ADD REPLYlink written 13.9 years ago by William Kenworthy70
Dear Bill, Perhaps I have not understood your problem. You could normalize your data as suggested. After that, if you want to get some type of significance value, you do a two-sample test such as a t-test or Wilcoxon test. To date I am using a gene by gene analysis, by applying the function to each row of the expression matrix. (see affy command "expr and R commands "apply", t.test and Wilcox.test) There are probably more efficient ways to do this. This can also be done in limma, using the design (1 1 1 -1 -1 -1) assuming the first 3 arrays come from one condition and the other 3 from the other. To detect outliers, I usually do MvA plots or array x array expression plots (on the log scale) i.e. array x array plots would be the 3 plots arising from all pairs of arrays from the same treatment, with expression from array i on the x-axis and expression from array j on the y-axis. Outliers are points far from the diagonal. MvA plots are the 3 plots arising from all pairs of arrays from the same treatment. The x-axis is the expression value averaged over the arrays, and the y-axis is the difference in expression values between the two arrays. This generally looks like a sideways raindrop, with the wide end near the origin. Again, points away from the point cloud are outliers. --Naomi At 09:15 PM 1/12/2004, William Kenworthy wrote: >Unfortunately, they came to us too late and were forced by circumstances >to complete the experiment as designed. Next time ... > >I am thinking a straight average of the replicate values for each gene >may the best solution (not per probe). However, a significance value >may show up a suspect gene (if a difference exists across the >replicates, something is wrong in a yes/no fashion, rather than looking >at degrees of significance) > >My preference is to use RMA from the affy package as a first pass, then >expand using some of the other algorithms but concrete examples (and >documentation) on how to specify replicates is lacking. (i.e., the data >examples say there are replicates, but how are they specified/handled - >or not?) > >Billk > > >On Sun, 2004-01-11 at 23:03, Naomi Altman wrote: > > I usually use mixed model ANOVA to determine differential expression. By > > putting in a random effects term for sample (you have 2 technical reps per > > sample) you end up with the correct analysis. > > > > However, in your case you have no sample replication. As a result, you > > cannot do a statistically valid ANOVA. People do use various > > approximations - the Affy-type Wilcoxon tests which treat the probes as > > replicates (makes me very very nervous); using the technical replicates as > > if they were biological replicates (makes me very nervous - there is no > > guarantee that there is much relationship between the technical and > > biological variation). Of course, the best thing to do is to convince the > > investigators that biological replication is far more important than > > technical replication. In most Affy studies, technical replication will > > not be cost-effective due to the relatively small technical variance and > > the large cost of individual arrays. > > > > At 01:18 AM 1/9/2004, William Kenworthy wrote: > > >Hi, I have just been passed a set of affy data that consists of 3 > > >states, two technical replicates of each state (6 chips overall) > > > > > >1. whats the best way (normalisations, algorithms) to leverage technical > > >replicates? > > > > > >2. how do you tell algorithms such as rma which are the replicates? (I > > >presume the phenoData in the AffyBatch specifies this, but the examples > > >are in a binary format so you cant open the raw data file and see how > > >they are put together!) > > > > > >BillK > > > > > >_______________________________________________ > > >Bioconductor mailing list > > >Bioconductor@stat.math.ethz.ch > > >https://www.stat.math.ethz.ch/mailman/listinfo/bioconductor > > > > Naomi S. Altman 814-865-3791 (voice) > > Associate Professor > > Bioinformatics Consulting Center > > Dept. of Statistics 814-863-7114 (fax) > > Penn State University 814-865-1348 (Statistics) > > University Park, PA 16802-2111 Naomi S. Altman 814-865-3791 (voice) Associate Professor Bioinformatics Consulting Center Dept. of Statistics 814-863-7114 (fax) Penn State University 814-865-1348 (Statistics) University Park, PA 16802-2111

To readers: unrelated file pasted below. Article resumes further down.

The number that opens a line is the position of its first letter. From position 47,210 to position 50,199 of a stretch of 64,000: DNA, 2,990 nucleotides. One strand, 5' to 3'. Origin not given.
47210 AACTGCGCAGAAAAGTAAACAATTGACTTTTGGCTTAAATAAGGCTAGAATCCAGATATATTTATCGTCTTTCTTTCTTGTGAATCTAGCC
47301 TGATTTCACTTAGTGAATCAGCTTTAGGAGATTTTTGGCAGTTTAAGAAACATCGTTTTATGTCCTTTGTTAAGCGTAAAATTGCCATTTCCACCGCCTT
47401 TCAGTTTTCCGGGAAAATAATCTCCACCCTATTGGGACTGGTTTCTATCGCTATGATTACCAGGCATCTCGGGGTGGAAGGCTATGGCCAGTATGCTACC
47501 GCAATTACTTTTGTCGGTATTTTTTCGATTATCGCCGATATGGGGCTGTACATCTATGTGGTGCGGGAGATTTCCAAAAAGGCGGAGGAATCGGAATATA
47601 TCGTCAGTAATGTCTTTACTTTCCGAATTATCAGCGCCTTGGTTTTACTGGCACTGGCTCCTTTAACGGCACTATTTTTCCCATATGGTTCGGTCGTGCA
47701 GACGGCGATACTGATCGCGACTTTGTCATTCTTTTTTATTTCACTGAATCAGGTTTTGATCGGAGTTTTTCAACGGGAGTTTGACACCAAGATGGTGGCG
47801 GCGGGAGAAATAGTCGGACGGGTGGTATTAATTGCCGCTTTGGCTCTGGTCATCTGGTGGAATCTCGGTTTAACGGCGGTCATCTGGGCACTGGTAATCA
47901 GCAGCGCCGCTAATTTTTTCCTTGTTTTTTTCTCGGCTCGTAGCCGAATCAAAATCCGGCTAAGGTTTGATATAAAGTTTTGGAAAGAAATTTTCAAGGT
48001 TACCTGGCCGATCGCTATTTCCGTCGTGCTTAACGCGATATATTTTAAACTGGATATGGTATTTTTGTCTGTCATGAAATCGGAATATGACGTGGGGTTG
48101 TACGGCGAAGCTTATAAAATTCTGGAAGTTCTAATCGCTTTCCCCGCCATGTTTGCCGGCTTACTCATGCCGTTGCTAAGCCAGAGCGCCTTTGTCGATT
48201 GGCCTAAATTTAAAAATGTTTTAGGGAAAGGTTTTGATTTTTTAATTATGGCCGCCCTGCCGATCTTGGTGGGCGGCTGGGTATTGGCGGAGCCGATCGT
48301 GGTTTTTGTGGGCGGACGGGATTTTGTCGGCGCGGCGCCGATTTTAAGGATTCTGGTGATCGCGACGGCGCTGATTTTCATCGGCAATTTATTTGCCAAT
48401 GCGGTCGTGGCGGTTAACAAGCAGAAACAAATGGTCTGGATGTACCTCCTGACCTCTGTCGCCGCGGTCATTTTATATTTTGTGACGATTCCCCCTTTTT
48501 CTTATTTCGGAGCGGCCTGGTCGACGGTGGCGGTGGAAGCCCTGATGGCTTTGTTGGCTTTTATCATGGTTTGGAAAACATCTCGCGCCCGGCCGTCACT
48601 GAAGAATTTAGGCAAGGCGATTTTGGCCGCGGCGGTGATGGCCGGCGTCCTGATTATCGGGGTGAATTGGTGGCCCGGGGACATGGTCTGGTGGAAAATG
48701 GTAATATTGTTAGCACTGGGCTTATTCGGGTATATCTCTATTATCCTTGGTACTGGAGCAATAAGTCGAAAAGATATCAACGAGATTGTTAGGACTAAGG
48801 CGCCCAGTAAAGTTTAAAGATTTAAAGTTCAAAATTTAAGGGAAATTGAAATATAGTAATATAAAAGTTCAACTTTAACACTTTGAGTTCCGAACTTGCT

ADD REPLYlink written 13.9 years ago by Naomi Altman6.0k